astrobiology

(redirected from astrobiologists)
Also found in: Dictionary, Medical, Encyclopedia.
Graphic Thesaurus  🔍
Display ON
Animation ON
Legend
Synonym
Antonym
Related
  • noun

Synonyms for astrobiology

the branch of biology concerned with the effects of outer space on living organisms and the search for extraterrestrial life

References in periodicals archive ?
And the last thing Musk needs is a whole community of disgruntled astrobiologists baying for his blood as he tramples over their turf and robs them of their dreams.
Among those speculating about the implications for life, astrobiologist Mary Voytek (NASA) says that the abundant hydrogen and carbon dioxide Cassini sees from Enceladus actually disfavor the presence of life in her mind.
Someday, astrobiologists may come face-to-face with ET.
Astrobiologist Neville Nick Woolf used the Mereon Matrix to map the formation of matter starting with the Big Bang.
Many astrobiologists focus on finding the best ways to search for life on other planets, aiming to answer questions about life in space--Does it exist now, and did it ever exist in the past?
Only this time, instead of looking for luxury liner artifacts, Cameron and a team of marine biologists and astrobiologists investigated deep-water creatures and their possible connections to life forms on other planets.
Unfortunately, the typically obtrusive in-your-face nature of the 3-D image is more dramatically evident in interiors where astrobiologists, ropes and equipment fill every inch of deep space.
A small group of respected astrobiologists, led by the professor, believe the idea of bugs and viruses arriving on Earth from space is perfectly plausible.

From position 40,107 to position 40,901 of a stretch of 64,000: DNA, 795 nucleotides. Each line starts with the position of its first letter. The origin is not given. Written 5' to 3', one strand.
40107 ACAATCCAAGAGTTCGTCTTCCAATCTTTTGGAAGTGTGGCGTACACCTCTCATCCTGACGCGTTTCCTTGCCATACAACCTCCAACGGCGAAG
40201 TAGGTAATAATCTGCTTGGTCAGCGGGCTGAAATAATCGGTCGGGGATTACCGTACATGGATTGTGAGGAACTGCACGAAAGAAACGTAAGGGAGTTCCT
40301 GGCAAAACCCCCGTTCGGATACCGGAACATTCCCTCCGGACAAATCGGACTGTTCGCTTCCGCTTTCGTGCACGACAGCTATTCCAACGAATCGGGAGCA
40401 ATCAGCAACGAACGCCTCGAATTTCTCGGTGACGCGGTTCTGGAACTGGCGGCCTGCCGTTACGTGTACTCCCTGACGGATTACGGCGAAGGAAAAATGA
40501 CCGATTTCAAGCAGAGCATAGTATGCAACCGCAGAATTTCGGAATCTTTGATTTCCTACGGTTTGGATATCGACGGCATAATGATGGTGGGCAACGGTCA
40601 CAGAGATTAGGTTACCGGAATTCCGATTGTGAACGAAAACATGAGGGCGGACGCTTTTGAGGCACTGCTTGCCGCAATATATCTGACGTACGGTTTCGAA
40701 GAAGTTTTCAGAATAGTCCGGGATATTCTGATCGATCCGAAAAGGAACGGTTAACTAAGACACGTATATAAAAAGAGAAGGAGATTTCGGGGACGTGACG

He has assembled excellent experts in the fields outlined and edited an indispensable source for astrobiologists, medical researchers and astronautics experts alike.
FOR DECADES astrobiologists have pondered whether primitive life might exist in a global ocean presumed to lie beneath the smooth, icy crust of Jupiter's moon Europa.
TEHRAN (FNA)- Astrobiologists draw upon what is known about Earth's most extreme lifeforms and the environments of Mars and Titan, Saturn's moon, to paint a clearer picture of what life on other planets could be like.
Astrobiologists had mostly ruled out older stars as places to look because rocky planets would be rare.
However, other NASA scientists and many mainstream astrobiologists remained skeptical.
Astrobiologists at the University of East Anglia have worked out how long Earth has to live by analysing our distance from the sun and temperatures at which it is possible for planets to have water.
Since the 1980 Voyager 1 flyby of Titan, astrobiologists have been intrigued.